He has elevated white blood counts, so we need to send him to Children’s right away. We can’t do anything else for him here.
That bomb was dropped on us after we brought my son into the ER to figure out the source of his abdominal pain. We were initially told that he was dealing with constipation, but something in my heart told me it was more than that. He had been sick for random days at a time for about a month. We were dealing with vomiting, restless nights, screaming fits of pain and more. It was awful to watch him go through that, but we thought (and were told by our pediatrician) he simply wasn’t recovering from a stomach bug or could be constipated. He would have a rough night, wake up to go to the bathroom the next morning and would have several days without incident.
Little did we know it was so much more.
After the doctor told us the plan to transfer our son, I took our daughter to my sister’s house to spend the night. She had been with us for what was going to be a quick run to the ER. (Is that even possible?) After I got her settled, I mechanically drove home, packed a bag and got back to the ER just in time for my son to be transferred into the ambulance. I just stood there sobbing – no mother should have to see her child loaded up in an ambulance.
When we arrived at Children’s Hospital, we were given a room in the ER where we waited for about three hours to get an ultrasound to see what was actually happening in his abdomen. My son was screaming every few minutes with pain. We. Were. Exhausted. Around 3 am, we were brought to the ultrasound room where they looked at his stomach for quite awhile. The tech kept pointing out enlarged lymph nodes, but my mind just wouldn’t allow me to go there, to imagine the possibility of what that could mean.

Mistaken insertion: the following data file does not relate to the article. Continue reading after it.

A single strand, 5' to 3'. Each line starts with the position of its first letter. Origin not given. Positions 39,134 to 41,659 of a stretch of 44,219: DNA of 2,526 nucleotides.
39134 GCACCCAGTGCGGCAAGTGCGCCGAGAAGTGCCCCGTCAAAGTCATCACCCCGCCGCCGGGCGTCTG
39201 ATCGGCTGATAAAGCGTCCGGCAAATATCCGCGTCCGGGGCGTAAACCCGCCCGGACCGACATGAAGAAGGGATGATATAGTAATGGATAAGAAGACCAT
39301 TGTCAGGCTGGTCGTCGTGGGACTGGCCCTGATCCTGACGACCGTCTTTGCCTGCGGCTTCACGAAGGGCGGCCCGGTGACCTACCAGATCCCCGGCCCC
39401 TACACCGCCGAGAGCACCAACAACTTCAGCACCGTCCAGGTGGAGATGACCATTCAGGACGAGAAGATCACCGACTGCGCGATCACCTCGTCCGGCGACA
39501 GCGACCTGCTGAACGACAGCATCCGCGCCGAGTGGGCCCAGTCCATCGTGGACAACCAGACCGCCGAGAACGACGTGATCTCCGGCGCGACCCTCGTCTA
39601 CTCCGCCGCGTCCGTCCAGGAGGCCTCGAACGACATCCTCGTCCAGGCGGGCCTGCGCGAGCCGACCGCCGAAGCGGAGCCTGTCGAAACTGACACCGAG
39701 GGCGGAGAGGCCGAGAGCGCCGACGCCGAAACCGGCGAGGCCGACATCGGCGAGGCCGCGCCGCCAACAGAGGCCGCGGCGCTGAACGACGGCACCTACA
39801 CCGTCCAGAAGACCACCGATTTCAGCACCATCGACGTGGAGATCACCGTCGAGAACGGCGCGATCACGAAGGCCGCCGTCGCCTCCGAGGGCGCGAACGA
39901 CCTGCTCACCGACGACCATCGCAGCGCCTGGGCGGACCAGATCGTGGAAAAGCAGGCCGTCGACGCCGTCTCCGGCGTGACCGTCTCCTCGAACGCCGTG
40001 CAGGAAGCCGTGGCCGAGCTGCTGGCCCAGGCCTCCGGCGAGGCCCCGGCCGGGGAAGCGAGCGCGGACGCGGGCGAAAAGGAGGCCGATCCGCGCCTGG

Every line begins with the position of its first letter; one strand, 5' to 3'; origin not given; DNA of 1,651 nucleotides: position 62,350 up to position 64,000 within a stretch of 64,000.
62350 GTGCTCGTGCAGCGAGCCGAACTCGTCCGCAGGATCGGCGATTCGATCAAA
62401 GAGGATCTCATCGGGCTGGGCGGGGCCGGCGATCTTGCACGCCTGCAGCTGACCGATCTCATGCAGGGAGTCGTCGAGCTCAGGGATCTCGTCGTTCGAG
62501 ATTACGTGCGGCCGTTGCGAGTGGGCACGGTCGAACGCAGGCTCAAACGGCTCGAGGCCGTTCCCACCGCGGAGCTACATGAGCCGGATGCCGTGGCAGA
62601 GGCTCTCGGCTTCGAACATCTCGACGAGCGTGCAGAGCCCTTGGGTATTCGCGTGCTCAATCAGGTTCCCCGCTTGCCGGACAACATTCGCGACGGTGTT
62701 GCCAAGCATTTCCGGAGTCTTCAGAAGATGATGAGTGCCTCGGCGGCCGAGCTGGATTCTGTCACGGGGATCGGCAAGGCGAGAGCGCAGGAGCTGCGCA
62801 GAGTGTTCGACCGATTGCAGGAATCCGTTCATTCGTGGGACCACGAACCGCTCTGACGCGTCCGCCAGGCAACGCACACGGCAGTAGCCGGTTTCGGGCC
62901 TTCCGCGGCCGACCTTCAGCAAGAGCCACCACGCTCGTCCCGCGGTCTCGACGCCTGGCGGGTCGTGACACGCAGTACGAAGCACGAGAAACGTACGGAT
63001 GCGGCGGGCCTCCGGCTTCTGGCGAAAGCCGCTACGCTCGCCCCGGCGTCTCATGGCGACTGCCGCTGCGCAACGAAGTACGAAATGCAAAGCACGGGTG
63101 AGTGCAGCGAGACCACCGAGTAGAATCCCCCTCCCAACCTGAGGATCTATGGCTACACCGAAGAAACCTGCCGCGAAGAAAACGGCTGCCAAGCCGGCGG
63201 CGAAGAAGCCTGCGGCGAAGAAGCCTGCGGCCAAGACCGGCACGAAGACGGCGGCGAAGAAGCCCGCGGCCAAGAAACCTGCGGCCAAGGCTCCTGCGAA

A few hours later, a pediatric surgeon knocked on our door. He told us that they needed to do exploratory surgery on our son as soon as possible, since they weren’t exactly sure what was wrong with him. Tears just started to fall as I thought about what he was about to go through.
We walked with him up to the surgery waiting room. He looked so small in that big bed. He was so tired after not sleeping for a few nights. But, he was so brave as he laid there while we explained what was going to happen. We told him we loved him and that we would see him soon. Final kisses were given and we were shown into the waiting room. My heart was so heavy, but I just wanted him to feel better. If surgery was what it took, then we would handle each obstacle as it came.
The doctor came in to the waiting room after an hour of surgery. His first words were, “He’s okay.” But his demeanor was telling us there was something more. Then he said,
We removed a mass from his stomach and it was lymphoma.
Time stood still. I could barely comprehend what he was saying. Was he playing a cruel joke? Is he really saying my child has cancer? What did that mean? Is he going to die? How can we fix it? Let’s start right now! My baby is NOT okay! However, he also told us that the mass growing was causing his small intestine to twist, essentially cutting off the blood flow and causing the intense pain. Had they not found the mass when they did, his bowels would have started to die within hours. And if the lymphoma had started growing anywhere else, it might have been much later before we found out about it and the treatment would have been longer and more intense.